The Esports Playing Field

On Friday, October 27th, the Brooklyn Entertainment and Sports Law Society (BESLS) and the Intellectual Property Law Association (IPLA) hosted the third annual Brooklyn Law School Sports Law Symposium. The symposium theme was “Sports Tech: A Sports Lawyer’s Playbook.”

The second panel of the day, “The Esports Playing Field,” provided insightful conversation on the growth of Esports and allowed practitioners to describe their work in the unique and upcoming field of practice. David Fish (Senior Litigation Counsel at Romano Law) moderated the panel and was joined by Peter Tringali (Senior Legal Counsel at New York Red Bulls), Harris Peskin (Partner at ESG Law), and Roger Quiles (Founding Partner at Quiles Law).

The panelists began with an overview of Esports as the fastest-growing sport in the world, along with a discussion on the growing practice area tied to it. All three panelists summarized how they got involved in this now flourishing field. Mr. Tringali, who works primarily with the Red Bulls physical teams, discussed endorsement deals with gamers and the rise of the MLS Esports FIFA league. Mr. Peskin, who currently represents many major Esports teams, left his corporate firm to run a team in Germany. Meanwhile, Mr. Quiles founded an Esports Law Firm (one of the first of its kind), hoping to gain a 360-degree view of the industry. He currently deals with mostly business or talent-sided work rather than representing teams directly.

A key topic that influenced the discussion was the role of the game developer versus the representation of teams. Mr. Peskin conferred the difficulty of this issue by reminding the audience of the exclusivity of copyrights owned by game developers and the uniqueness of the sport where developers run the league. He explained the main issue with revenue distribution for teams is that the company owns the league, and the league then owns the teams, which in turn contracts the players. Mr. Tringali disagreed, explaining that even with this distinction, Esports still mirrors sports in general: Area, licensing, and spectators exist in both physical and digital sports and the lawyer’s role in the Esports sphere is almost identical to those working on physical teams. Even if the developer is involved in tasks such as player contract negotiation, the involvement is often pushed to the background, and the lawyer is still dealing with a two-party system.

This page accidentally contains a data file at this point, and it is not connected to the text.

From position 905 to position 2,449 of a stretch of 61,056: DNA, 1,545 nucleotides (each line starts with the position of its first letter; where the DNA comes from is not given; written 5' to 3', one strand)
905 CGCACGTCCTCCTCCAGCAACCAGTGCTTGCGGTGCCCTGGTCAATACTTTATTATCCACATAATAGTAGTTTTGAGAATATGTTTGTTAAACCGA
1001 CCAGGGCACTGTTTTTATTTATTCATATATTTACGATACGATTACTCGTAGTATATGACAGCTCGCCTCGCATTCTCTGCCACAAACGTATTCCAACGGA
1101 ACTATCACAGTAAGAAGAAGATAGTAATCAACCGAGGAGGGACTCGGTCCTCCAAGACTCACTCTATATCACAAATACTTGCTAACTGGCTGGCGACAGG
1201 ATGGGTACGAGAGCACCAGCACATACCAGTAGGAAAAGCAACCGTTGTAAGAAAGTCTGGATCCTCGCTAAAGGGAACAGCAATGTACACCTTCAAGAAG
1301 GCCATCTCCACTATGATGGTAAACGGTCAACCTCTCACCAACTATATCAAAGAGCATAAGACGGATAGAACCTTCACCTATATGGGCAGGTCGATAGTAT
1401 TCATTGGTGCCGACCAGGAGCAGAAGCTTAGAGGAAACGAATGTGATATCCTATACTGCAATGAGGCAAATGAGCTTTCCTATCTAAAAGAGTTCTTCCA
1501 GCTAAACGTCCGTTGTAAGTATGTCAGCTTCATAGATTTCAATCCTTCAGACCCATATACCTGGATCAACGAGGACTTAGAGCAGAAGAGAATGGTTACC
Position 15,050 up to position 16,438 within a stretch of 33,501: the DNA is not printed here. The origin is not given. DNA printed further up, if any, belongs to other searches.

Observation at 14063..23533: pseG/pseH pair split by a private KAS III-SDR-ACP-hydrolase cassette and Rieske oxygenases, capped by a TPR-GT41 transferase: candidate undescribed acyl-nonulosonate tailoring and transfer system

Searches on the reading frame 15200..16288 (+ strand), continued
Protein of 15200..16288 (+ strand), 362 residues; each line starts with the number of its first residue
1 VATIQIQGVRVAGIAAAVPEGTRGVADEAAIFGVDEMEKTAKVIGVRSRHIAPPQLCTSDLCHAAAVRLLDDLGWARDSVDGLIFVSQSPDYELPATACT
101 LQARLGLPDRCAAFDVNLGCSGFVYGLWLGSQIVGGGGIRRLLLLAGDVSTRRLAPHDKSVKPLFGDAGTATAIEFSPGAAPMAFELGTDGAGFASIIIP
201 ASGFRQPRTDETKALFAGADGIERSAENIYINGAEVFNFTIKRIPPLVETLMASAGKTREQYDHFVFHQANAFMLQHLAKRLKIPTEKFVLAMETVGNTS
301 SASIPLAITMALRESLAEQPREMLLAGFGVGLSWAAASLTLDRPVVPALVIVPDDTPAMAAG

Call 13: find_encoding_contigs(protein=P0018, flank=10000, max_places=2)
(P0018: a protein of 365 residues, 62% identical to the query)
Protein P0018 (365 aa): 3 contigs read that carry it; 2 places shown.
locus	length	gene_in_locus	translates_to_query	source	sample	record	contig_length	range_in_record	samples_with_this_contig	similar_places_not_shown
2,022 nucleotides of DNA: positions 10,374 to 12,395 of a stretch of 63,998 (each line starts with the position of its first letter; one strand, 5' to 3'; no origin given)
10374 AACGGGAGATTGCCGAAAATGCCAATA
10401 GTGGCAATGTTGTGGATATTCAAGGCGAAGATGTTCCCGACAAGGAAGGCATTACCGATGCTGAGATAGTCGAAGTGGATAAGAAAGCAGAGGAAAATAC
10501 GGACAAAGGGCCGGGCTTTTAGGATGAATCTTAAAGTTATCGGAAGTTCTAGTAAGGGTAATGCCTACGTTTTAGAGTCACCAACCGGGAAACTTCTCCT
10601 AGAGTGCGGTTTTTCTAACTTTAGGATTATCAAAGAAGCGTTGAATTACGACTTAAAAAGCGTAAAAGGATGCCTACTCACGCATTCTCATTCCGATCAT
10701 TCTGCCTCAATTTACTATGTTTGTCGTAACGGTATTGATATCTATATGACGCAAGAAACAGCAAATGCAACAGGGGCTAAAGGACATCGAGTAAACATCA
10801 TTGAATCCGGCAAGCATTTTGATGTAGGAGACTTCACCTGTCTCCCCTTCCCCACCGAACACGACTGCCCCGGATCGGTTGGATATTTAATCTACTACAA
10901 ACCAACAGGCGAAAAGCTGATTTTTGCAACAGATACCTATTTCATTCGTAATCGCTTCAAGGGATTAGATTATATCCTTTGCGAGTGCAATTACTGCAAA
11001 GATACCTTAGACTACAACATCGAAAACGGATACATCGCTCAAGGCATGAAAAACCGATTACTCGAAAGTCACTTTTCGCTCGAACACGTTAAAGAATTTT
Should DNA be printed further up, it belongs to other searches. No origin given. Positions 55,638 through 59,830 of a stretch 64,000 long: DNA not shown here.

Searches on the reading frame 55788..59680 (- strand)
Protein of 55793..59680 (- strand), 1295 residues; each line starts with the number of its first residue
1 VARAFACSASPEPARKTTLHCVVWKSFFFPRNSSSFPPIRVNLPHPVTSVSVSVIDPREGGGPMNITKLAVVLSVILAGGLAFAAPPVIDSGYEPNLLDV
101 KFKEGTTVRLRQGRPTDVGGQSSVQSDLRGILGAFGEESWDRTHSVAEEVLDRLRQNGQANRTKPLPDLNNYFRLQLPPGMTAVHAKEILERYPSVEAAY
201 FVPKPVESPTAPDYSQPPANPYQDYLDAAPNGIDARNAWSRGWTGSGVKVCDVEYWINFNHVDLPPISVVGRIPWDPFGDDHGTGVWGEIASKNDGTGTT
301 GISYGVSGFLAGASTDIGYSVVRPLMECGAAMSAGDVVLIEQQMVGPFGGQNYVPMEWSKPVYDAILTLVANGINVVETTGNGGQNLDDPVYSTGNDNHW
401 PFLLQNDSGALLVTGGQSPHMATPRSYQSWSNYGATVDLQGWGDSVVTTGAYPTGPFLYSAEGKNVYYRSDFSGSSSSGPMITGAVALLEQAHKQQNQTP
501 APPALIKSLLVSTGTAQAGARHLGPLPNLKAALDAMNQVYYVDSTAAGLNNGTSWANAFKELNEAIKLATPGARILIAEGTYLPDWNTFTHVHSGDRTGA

Mr. Quiles tackled the topic from a different angle. Drawing on work experience, he described the rights ownership issues in Esports. Namely, game developers often determine monetization of content. All of the panelists echoed Mr. Quiles’s sentiments recounting how developers can (and have) prevented tournaments from happening and can ban players from playing worldwide forever, with limited justification.

In order to fix this issue, all three panelists turned to the topic of unionization in esports. Currently, the players’ association is not a union, and even with successful strikes, many of the players do not wish to form a union. From the lawyer’s perspective, Mr. Peskin explains this makes it difficult to represent them when the it is difficult to discern whether players’ employer is the team, developers, league, or other entity.

Much of the conversation that followed centered around the wages of players themselves. Mr. Peskin noted that if players unionize, they risk the placement of a salary cap on their union and overall, can lose money if unionized. All three panelists turned to the example of the failed overwatch league. Mr. Quiles explained how the game was a new piece of intellectual property, and most players migrated to the league after playing other games professionally. The league attempted to place a salary cap on the players who had not yet even tried to form a union and in return, the league was sued by the Department of Justice under the Sherman Anti-Trust Act.

Mr. Tringali offered closing remarks on the future of Esports. He mentioned the fact that Red Bull (and the other MLS organizations) see Esports as a way to draw in new spectators who may not watch soccer but who play it as a game. Sponsorship in Esports is more fluid, Mr. Tringali described, and traditional teams borrow pieces of the playbook from Esports organizations. Overall, with the inevitable growth of the industry as a whole, it seems as if the Esports landscape will only get more complicated.

BESLS, IPLA, and everyone in attendance would like to thank the panelists and moderator for an insightful conversation on the world of Esports.

Related Posts